E-book readers, like the Amazon Kindle, have exploded in the last four years. Today, many retailers offer e-books in addition to their hardback and paperback editions. Even libraries have climbed on the bandwagon, and you can borrow e-books through your library's Website. However, the Kindle stands apart from many other readers in that you cannot borrow library e-books and read them on the Kindle. This is mainly due to Amazon maintaining its own proprietary standard. However, with a new feature from Amazon, individuals can borrow and lend Kindle e-books.
Other People Are Reading
Amazon Kindle e-books are in the .azw format, a proprietary ebook format based on one of the first e-book standards, Mobipocket. Amazon bought its developer and used its standard for the Kindle. The .azw format is proprietary for the Kindle, meaning no other readers can use it. However, other readers can use versions of mobipocket (files saved as .prc or .mobi). Other readers use the ePub format, which is the industry standard format.
Digital Rights Management and Library e-Books
Digital Rights Management (DRM) is a form of encryption attached to CDs, DVDs and e-books to prevent unauthorised copying. The Kindle has its own form of DRM, as do the other e-book readers. Public libraries typically distribute e-books as PDF files with DRM that is incompatible with the Kindle. So, while the Kindle can read unprotected PDFs, it cannot read most PDFs distributed by libraries. Other e-book readers do not have this limitation.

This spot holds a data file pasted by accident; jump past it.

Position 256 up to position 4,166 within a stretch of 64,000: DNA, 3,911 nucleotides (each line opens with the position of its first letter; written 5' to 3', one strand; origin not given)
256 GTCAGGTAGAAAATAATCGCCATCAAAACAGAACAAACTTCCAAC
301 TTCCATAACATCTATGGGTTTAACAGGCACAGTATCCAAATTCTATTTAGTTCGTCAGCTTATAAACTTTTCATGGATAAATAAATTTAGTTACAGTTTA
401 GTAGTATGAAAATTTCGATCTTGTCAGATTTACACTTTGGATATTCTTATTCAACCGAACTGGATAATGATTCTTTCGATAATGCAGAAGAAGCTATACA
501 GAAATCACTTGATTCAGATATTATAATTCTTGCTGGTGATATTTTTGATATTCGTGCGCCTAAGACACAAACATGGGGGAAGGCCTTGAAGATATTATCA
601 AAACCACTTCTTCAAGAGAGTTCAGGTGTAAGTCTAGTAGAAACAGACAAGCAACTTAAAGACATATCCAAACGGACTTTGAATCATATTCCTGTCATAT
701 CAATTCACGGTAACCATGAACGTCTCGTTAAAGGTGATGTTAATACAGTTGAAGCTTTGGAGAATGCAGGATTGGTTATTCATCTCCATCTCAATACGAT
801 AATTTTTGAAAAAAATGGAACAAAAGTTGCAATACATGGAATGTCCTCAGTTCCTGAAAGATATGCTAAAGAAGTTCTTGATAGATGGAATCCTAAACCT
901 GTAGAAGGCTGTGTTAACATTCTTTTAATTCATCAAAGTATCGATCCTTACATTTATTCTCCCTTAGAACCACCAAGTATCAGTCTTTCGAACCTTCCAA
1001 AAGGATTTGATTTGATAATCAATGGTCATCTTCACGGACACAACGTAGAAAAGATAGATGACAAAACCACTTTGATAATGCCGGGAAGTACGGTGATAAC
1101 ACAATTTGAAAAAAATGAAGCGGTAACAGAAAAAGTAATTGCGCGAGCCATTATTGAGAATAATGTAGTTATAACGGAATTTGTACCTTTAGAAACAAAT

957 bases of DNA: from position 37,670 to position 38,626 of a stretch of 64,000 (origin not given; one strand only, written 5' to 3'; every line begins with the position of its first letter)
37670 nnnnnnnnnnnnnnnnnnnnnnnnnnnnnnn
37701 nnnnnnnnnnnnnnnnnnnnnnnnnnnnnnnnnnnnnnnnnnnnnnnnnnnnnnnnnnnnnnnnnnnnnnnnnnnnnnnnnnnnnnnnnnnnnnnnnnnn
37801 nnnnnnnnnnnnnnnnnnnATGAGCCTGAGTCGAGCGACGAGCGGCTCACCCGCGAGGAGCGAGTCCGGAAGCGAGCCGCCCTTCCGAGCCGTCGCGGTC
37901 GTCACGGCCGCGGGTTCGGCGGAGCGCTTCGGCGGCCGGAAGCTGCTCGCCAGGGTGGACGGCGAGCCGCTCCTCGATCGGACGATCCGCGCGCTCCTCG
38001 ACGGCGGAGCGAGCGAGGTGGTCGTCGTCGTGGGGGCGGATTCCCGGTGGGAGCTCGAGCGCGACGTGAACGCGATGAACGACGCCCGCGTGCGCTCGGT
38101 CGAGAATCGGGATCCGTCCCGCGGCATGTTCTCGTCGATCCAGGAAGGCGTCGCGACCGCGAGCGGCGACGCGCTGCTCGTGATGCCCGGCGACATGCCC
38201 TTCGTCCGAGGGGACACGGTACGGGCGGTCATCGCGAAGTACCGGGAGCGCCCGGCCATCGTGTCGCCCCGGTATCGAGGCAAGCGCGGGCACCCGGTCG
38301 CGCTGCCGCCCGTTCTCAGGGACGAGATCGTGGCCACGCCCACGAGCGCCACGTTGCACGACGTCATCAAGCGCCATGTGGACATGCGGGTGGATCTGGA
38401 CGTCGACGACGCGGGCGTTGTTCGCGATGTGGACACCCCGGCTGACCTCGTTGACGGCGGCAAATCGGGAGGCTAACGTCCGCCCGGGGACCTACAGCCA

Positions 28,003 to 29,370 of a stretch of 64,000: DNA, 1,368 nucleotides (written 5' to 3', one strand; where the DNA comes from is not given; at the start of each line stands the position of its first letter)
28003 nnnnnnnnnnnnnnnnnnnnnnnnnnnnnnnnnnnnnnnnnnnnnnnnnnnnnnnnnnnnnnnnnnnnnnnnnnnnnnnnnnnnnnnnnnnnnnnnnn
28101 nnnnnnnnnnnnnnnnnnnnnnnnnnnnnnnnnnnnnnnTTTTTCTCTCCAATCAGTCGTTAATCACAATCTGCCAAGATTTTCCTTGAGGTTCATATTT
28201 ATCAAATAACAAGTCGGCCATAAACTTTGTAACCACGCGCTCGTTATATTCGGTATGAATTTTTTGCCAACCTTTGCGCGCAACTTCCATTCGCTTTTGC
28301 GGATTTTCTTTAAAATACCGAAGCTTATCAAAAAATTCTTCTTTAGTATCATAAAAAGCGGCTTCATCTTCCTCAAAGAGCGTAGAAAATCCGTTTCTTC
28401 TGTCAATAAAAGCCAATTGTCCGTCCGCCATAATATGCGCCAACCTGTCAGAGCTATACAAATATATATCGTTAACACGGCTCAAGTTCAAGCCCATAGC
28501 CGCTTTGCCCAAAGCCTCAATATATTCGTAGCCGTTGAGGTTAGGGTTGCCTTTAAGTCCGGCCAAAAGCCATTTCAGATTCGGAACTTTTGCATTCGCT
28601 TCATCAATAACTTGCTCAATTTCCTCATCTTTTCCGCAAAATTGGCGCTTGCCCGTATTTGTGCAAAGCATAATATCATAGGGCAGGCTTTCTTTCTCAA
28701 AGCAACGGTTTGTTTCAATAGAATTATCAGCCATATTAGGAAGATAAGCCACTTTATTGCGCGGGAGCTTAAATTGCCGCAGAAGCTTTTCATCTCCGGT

Lending Kindle Books
Amazon will let you lend one of your purchased Kindle books to another Kindle owner for up to 14 days. While your e-book is borrowed, you cannot read it yourself. However, you can read it again when your friend returns it.
To lend an Amazon Kindle book, go to your Kindle library under your "Manage Your Kindle" page and click on one of your books.
Click the "+" next to a book. If you see a "Loan This Book" button next to the book's cover, you can lend it.
Click the "Loan this book" button. A form opens.
Enter the "Recipient E-Mail Address," "Recipient Name," your name in the "From" field and any "Personal Message" you want to write.
Click the "Send Now" button. Your friend will receive an e-mail notifying him of the lent book.
Since Amazon enabled lending, sites like Booklending have set up a clearinghouse of Kindle e-book borrowers and lenders. On Booklending, you set up an account where you list the books you have to lend and what books you want to borrow. When another readers offer a book you want to borrow, the site tells her to lend it to you through Amazon. You get the email from Amazon telling you that someone lent you a book. If the site matches you with a user who wants to borrow one of your books, you get a message with this user's e-mail address, and you lend her the book through Amazon. The service is also available for other e-book reading devices and PC e-book reader programs.
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